Nexus has set up hundreds of non-commercial and commercial FM radio stations across the United States. We also support hundreds of other installations in other parts of the world. We can assist you or your organization to start a new Radio Station, prepare and file FCC engineering applications for upgrades and new licenses. We can perform detailed studies to determine upgrade potentials for your existing station. Assistance is available for petition preparation, petition responses, enforcement response or just consulting on any broadcast related issue.
Experienced Broadcasters and Engineers Make the Difference!
We are broadcasters ourselves, enabling us to offer unparalleled support through all the stages of building and operating a radio station. Nexus offers complete service to help you start up a licensed FM, AM or Low Power FM radio station in the United States, or anywhere else in the world for that matter. We can take care of the entire project – from licensing with the FCC to determining the best studio and antenna location, supplying all the equipment for the station, setting up the radio automation software, installing the studio equipment, to providing training on how to use all the equipment. Simply stated – we help you with starting an FM radio station from start to finish! Nexus Broadcast really is your one stop source for all broadcasting related needs. Check around, you’ll find we have a solid reputation in the broadcasting community. Broadcasting Outside the box since 1985!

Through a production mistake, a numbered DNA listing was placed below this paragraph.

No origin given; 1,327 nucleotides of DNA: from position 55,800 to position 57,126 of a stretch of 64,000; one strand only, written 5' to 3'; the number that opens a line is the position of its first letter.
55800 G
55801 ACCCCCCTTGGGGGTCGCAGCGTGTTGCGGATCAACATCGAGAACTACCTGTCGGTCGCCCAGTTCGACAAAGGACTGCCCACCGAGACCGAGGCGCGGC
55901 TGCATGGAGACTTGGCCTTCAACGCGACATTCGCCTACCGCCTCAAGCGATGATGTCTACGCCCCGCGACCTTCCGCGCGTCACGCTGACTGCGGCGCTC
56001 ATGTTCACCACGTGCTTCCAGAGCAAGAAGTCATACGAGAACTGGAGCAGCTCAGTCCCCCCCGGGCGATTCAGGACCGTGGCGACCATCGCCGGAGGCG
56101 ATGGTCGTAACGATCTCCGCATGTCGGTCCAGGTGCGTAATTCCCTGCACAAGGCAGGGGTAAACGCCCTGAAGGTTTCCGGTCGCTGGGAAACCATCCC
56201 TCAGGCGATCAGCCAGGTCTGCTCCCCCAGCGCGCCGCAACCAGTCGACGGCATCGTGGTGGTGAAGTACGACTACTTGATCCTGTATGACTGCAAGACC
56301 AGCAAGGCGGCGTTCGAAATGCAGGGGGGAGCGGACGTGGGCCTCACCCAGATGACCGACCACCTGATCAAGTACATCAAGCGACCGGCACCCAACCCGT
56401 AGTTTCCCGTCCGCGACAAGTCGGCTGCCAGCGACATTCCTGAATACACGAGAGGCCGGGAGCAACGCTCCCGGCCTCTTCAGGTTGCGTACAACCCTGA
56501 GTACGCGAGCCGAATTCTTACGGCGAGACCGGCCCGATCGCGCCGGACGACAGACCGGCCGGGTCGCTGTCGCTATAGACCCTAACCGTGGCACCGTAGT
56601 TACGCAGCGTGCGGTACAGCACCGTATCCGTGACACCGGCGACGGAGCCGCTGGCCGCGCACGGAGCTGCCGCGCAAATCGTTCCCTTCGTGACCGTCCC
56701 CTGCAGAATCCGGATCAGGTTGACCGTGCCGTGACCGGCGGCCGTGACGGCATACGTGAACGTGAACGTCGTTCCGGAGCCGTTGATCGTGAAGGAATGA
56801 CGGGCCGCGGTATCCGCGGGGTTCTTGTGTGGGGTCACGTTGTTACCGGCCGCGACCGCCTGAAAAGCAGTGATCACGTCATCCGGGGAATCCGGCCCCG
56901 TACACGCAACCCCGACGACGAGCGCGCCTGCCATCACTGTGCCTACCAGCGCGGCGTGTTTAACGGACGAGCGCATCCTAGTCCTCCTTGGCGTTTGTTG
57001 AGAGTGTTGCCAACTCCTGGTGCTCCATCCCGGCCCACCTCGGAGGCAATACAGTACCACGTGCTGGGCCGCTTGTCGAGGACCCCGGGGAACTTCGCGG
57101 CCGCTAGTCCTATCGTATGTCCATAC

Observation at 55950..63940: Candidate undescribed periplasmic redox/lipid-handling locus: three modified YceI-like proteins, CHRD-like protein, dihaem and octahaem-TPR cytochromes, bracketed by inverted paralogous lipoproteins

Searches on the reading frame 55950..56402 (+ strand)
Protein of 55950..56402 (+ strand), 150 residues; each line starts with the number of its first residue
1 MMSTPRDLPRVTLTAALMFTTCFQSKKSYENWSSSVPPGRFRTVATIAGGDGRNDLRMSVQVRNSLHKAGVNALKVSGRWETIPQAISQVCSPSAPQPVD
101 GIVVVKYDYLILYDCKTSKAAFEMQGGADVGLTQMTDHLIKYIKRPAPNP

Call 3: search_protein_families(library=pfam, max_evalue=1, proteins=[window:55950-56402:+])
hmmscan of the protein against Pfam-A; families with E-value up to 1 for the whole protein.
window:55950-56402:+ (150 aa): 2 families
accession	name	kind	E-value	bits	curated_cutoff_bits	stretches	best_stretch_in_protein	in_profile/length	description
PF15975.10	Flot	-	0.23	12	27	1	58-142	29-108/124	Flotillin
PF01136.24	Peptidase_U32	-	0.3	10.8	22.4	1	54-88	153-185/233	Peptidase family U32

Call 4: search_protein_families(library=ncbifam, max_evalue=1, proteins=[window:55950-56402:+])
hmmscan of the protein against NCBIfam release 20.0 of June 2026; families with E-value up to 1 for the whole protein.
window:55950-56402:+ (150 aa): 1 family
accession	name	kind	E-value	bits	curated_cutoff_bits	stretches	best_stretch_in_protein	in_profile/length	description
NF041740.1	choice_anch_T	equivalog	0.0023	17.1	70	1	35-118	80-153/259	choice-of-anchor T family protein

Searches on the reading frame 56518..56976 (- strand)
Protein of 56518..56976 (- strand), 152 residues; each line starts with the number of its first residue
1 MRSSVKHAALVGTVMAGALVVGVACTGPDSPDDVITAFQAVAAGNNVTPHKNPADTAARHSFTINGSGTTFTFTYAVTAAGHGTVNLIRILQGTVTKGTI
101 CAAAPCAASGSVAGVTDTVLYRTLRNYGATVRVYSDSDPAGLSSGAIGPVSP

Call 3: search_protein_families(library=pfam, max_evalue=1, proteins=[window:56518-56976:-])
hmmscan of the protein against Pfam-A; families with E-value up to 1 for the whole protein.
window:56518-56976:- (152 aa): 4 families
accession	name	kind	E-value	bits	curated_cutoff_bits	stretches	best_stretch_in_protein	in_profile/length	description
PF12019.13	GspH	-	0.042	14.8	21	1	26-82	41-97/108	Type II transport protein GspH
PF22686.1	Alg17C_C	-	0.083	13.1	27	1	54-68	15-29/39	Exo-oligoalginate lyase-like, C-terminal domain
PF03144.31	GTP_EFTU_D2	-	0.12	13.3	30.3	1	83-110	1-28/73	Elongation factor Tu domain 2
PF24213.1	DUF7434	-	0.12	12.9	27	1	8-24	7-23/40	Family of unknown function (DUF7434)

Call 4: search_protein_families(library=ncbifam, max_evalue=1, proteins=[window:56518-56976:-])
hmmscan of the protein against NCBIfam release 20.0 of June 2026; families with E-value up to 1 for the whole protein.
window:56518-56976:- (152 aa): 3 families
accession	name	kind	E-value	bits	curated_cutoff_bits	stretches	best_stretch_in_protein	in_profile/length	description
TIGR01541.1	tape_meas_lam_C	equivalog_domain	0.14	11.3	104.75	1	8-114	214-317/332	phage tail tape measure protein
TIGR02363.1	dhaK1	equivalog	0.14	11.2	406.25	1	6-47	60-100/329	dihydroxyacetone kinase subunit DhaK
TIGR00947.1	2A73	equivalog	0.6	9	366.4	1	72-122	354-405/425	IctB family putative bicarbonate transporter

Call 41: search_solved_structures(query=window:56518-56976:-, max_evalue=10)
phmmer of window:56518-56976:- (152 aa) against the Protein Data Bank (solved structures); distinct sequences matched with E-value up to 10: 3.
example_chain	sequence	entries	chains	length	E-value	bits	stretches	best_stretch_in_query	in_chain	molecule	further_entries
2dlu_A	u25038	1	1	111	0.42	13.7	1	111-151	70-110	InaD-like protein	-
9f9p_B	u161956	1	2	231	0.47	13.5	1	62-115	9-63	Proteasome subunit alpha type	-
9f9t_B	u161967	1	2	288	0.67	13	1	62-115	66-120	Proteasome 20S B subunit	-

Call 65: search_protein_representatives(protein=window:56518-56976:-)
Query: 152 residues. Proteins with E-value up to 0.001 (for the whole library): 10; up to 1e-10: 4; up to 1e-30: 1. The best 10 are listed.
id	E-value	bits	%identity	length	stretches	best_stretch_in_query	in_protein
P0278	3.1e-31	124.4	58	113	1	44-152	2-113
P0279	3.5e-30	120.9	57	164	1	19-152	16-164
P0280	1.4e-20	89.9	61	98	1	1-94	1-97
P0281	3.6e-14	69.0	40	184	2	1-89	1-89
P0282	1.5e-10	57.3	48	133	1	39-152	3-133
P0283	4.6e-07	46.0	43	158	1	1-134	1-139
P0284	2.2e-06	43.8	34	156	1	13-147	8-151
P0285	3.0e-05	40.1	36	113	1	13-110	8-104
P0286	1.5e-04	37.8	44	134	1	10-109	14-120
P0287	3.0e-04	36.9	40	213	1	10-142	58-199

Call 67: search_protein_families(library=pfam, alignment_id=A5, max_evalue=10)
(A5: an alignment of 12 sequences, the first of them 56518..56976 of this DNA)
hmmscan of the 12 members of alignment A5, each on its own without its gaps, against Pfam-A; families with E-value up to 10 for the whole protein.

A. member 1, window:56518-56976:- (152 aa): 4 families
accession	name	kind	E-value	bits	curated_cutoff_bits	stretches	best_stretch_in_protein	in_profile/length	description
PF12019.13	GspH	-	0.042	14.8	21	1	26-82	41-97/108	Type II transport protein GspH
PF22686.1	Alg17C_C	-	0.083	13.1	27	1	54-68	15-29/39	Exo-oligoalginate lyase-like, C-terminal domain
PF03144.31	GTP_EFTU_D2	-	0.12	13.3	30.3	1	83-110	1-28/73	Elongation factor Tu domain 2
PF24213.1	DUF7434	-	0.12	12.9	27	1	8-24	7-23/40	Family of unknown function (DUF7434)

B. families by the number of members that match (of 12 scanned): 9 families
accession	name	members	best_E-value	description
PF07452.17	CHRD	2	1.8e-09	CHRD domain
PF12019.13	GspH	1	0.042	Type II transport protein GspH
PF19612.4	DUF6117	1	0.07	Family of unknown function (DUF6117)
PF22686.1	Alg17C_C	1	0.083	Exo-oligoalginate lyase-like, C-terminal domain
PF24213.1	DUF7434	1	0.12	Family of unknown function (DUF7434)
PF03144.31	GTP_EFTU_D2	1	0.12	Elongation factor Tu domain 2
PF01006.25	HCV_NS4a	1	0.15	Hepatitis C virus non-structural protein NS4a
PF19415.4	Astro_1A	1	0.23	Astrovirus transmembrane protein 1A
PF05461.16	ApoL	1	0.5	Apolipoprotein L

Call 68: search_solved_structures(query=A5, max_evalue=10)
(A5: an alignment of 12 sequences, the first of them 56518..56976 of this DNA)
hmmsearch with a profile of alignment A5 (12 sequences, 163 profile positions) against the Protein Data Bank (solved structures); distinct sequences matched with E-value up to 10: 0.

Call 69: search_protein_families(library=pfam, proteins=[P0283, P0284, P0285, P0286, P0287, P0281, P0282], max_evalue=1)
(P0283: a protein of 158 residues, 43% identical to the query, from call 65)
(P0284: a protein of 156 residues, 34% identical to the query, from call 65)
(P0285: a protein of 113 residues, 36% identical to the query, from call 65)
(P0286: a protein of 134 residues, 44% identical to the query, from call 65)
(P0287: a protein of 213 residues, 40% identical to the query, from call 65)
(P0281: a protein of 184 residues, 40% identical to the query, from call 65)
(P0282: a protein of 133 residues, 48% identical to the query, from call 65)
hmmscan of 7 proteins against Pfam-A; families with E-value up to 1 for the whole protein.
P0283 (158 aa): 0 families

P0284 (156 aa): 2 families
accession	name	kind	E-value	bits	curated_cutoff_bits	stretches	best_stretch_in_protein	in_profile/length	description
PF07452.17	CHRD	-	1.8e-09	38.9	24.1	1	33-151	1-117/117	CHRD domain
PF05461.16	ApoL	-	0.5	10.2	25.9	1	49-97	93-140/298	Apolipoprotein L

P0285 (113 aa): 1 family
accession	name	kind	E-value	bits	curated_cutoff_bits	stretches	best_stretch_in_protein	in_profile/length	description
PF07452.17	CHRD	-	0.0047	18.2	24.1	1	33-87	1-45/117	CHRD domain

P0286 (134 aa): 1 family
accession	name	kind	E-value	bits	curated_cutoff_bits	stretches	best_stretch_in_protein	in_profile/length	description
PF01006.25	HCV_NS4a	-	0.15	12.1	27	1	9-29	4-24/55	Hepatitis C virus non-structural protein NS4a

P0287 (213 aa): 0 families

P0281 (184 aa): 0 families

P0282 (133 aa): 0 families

A new alert code has been added to the nation’s emergency alert system.
At its December Open Meeting, the Federal Communications Commission moved to amend the EAS rules by adding a new event code — a Blue Alert — that can be sent over the EAS and the Wireless Emergency Alert system. The alerts are designed to be used by state and local authorities to notify the public of threats to law enforcement and to help apprehend dangerous suspects.
Blue Alerts are designed to warn the public when there is information related to a law enforcement officer who is missing, seriously injured or killed in the line of duty, or when there is a threat to an officer. At the meeting, the commissioners welcomed the family members and colleagues of two New York City Police detectives who were killed in the line of duty in 2014, officers Rafael Ramos and Wenjian Liu. These new codes are being in put in place to help protect officers in future, Chairman Ajit Pai said.
Agents from Enforcement Bureau made not one … not two … but eight different visits to a residential property in Lauderhill, Fla., that was allegedly illegally broadcasting radio signals on not one, but two different frequencies.
Earlier this month, agents from the bureau at the Federal Communications Commission warned Wilfrid Salomon of Lauderdale Lakes in a Notice of Unlicensed Operation. Direction-finding techniques found signals emanating from a palm tree-lined court in the Southwest Florida city. Signals were allegedly found to be broadcasting on frequency 107.1 MHz and 87.9 MHz from the same home.
Agents conducted field strength measurements of both signals and found that the signals exceeded 100 microvolts per meter at three meters, which is the maximum for unlicensed devices. In each Notice of Unlicensed Operation that it sends, the FCC clarifies that there is one exception to this licensing requirement: For certain transmitters operating at a power level that complies with standards established in Part 15 of the commission’s rules.